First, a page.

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Mormon Media Observer: Coverage of family structure study spotty

Published: Tuesday, July 3 2012 10:25 a.m. MDT

The New Family Structure Study that suggested that children of gay and lesbian parents had difficult outcomes received uneven, sometimes disappointing, coverage in the media.

Lucy Pemoni, AP

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As was reported by Lois Collis in detail by this newspaper earlier this month, University of Texas scholar Mark Regnerus set off something of a firestore with a study comparing the lives of children of parents involved in same-sex relationships with the children of those from other family structures.

According to the Heritage Foundation, the study found, among other things:

"Young adults whose fathers had a same-sex relationship showed significant differences from their peers in intact families on 19 of the outcomes. For example, they were significantly more likely to have contemplated suicide, to have a sexually transmitted infection, or to have been forced to have sex against their will."

I've been spending some time evaluating the media coverage of this study, the New Family Structures Study, and I find much to be frustrated about, and some things about which it is worthwhile to feel encouraged.

In essence, for those willing to engage in more than one snap article about the study, a rich, detailed portrayal of this interesting study emerged.

More specifically:

First, I was pleased that most of the conservative news outlets I observed — places like the Heritage Foundation and the National Review — were circumspect in their reporting on the data, discussing its limitations. Most social scholarship has some limitations, and acknowledging those is a hallmark of good science. Kudos to these news outlets. (I thought this article in National Review excellent.)

Also, I may not be seen as a non-biased observer here, but the treatment of the study and its aftermath by the Deseret News met all standards of objectivity as I understand them. It is fair to say that its work ranked with the best on this study. Kudos to the always terrific work of my colleague Lois Collins and to the editorial staff.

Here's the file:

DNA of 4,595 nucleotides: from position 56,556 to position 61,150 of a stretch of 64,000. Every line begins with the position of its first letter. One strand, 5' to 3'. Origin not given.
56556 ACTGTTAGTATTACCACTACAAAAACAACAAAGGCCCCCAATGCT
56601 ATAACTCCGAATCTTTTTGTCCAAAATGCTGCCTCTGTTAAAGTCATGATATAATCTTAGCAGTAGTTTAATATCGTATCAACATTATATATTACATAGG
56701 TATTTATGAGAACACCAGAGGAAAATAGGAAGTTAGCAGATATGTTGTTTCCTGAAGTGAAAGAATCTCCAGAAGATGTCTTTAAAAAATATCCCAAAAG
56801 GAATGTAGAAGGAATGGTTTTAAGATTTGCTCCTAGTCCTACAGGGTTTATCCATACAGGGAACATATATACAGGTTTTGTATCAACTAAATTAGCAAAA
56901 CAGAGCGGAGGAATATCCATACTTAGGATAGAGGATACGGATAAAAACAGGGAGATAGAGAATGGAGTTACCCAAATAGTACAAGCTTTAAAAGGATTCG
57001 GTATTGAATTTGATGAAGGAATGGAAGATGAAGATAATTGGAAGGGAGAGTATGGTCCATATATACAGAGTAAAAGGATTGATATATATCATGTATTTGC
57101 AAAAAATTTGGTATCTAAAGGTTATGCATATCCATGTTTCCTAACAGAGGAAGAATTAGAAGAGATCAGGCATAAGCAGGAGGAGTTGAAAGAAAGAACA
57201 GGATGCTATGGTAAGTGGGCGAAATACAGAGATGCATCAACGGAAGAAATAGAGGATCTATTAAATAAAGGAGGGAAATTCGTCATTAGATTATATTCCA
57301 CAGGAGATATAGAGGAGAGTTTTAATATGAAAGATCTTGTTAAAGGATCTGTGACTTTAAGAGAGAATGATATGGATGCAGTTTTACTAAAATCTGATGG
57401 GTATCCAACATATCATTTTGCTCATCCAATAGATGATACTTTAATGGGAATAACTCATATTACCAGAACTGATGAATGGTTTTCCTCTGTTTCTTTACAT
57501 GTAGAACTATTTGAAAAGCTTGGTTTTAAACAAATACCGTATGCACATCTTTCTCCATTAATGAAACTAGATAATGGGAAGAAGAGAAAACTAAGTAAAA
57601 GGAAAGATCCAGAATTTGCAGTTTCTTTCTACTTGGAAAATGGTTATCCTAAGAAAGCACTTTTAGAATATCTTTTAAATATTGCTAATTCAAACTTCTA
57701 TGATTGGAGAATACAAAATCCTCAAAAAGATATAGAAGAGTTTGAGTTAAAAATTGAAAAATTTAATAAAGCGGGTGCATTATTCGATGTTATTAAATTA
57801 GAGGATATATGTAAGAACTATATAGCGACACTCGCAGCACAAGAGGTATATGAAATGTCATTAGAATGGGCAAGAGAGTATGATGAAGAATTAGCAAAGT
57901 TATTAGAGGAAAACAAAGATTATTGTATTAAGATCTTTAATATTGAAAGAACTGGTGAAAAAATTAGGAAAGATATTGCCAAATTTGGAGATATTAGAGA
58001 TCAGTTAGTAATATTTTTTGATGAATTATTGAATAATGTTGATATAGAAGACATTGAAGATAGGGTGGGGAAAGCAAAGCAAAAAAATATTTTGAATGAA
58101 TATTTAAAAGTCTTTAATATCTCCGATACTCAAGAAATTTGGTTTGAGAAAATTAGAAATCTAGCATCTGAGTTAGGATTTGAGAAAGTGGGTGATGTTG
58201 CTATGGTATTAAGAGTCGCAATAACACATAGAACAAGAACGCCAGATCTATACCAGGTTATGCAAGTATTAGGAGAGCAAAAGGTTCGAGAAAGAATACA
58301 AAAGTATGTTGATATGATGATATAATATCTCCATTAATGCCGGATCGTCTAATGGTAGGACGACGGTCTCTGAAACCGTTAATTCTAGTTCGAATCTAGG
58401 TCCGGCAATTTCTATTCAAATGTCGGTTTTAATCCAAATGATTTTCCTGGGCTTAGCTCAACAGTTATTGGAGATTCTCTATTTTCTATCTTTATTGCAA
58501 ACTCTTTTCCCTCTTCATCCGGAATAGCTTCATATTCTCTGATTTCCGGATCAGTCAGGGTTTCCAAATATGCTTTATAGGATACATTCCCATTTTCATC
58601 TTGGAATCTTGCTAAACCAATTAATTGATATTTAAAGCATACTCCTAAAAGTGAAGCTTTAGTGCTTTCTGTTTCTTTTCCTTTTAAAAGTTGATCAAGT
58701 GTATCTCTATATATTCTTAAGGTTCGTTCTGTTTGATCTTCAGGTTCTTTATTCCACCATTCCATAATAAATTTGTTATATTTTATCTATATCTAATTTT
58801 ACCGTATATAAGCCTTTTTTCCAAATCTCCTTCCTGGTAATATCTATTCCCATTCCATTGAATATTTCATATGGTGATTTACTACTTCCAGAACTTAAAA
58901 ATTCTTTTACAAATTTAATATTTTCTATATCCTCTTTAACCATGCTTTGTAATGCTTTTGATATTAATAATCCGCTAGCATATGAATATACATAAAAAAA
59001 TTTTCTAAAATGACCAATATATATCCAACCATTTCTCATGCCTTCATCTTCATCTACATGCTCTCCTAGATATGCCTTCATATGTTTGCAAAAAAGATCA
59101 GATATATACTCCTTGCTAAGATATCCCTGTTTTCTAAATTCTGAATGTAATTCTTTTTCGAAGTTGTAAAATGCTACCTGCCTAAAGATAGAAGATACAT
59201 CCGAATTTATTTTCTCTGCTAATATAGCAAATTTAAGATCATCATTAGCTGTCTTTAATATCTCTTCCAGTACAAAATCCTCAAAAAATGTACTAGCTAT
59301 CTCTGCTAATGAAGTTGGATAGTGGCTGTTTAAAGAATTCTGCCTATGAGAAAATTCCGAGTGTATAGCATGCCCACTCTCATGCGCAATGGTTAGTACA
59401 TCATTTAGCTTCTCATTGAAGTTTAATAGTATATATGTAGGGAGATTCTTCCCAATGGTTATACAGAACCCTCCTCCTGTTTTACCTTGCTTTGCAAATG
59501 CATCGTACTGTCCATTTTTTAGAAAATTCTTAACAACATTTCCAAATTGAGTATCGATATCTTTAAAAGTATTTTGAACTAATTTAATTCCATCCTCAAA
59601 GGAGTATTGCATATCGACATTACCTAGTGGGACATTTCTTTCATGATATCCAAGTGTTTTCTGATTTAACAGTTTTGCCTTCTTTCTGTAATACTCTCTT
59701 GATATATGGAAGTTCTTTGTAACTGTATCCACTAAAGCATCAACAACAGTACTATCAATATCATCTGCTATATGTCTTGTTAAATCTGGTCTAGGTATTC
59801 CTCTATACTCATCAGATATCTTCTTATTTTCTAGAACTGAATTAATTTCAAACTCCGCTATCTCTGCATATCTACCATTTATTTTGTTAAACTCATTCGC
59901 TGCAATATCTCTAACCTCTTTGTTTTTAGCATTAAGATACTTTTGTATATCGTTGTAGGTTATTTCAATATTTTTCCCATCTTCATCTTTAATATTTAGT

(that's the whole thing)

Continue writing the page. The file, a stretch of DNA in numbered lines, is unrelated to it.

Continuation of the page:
As for the type of criticism, for example, Regnerus in his sample was unable to find many long-term relationships among the male same-sex parents of those he studied. Critics loudly pointed this and other things out. Some criticized the funding of the study. Fair enough. These types of limitations were covered well in the more conservative press and in the Deseret News.

Second, however, I found little willingness to write about this study in what is sometimes called the mainstream, national press. To be sure, I didn't search for the articles every possible way, but I found no mention of the study in either the Washington Post nor the Associated Press, for example. This is of a piece of what I have observed that national news often ignores issues relating to the American family.

The New York Times, for its part, buried its one newspaper article in the science section, but the article was fair-minded and informative — excellent journalism. (Again, assuming my search parameters picked up the full extent of the newspaper's coverage.) There was a blog post on the topic, as well.

I was most disappointed in the New Yorker magazine's online blog. The New Yorker, with its dedication to craft and its history of the best writing in the business, posted a blog on the topic that was too one-sided.

My biggest quibble with the coverage in the more mainstream press was the neglect of a companion study to the New Family Structures Study.

This second study by Dr. Loren Marks at LSU observed that previous research into the children of parents involved in same-sex relationships generally used convenience samples, and those studies generally concluded that the children of gay parents turn out as well as those from more traditional family structures.

These studies are intriguing, but convenience samples are, essentially, asking your friends, and perhaps their friends, to participate in a study. All such studies call into question how reliable and how generalizable they are to broader populations.

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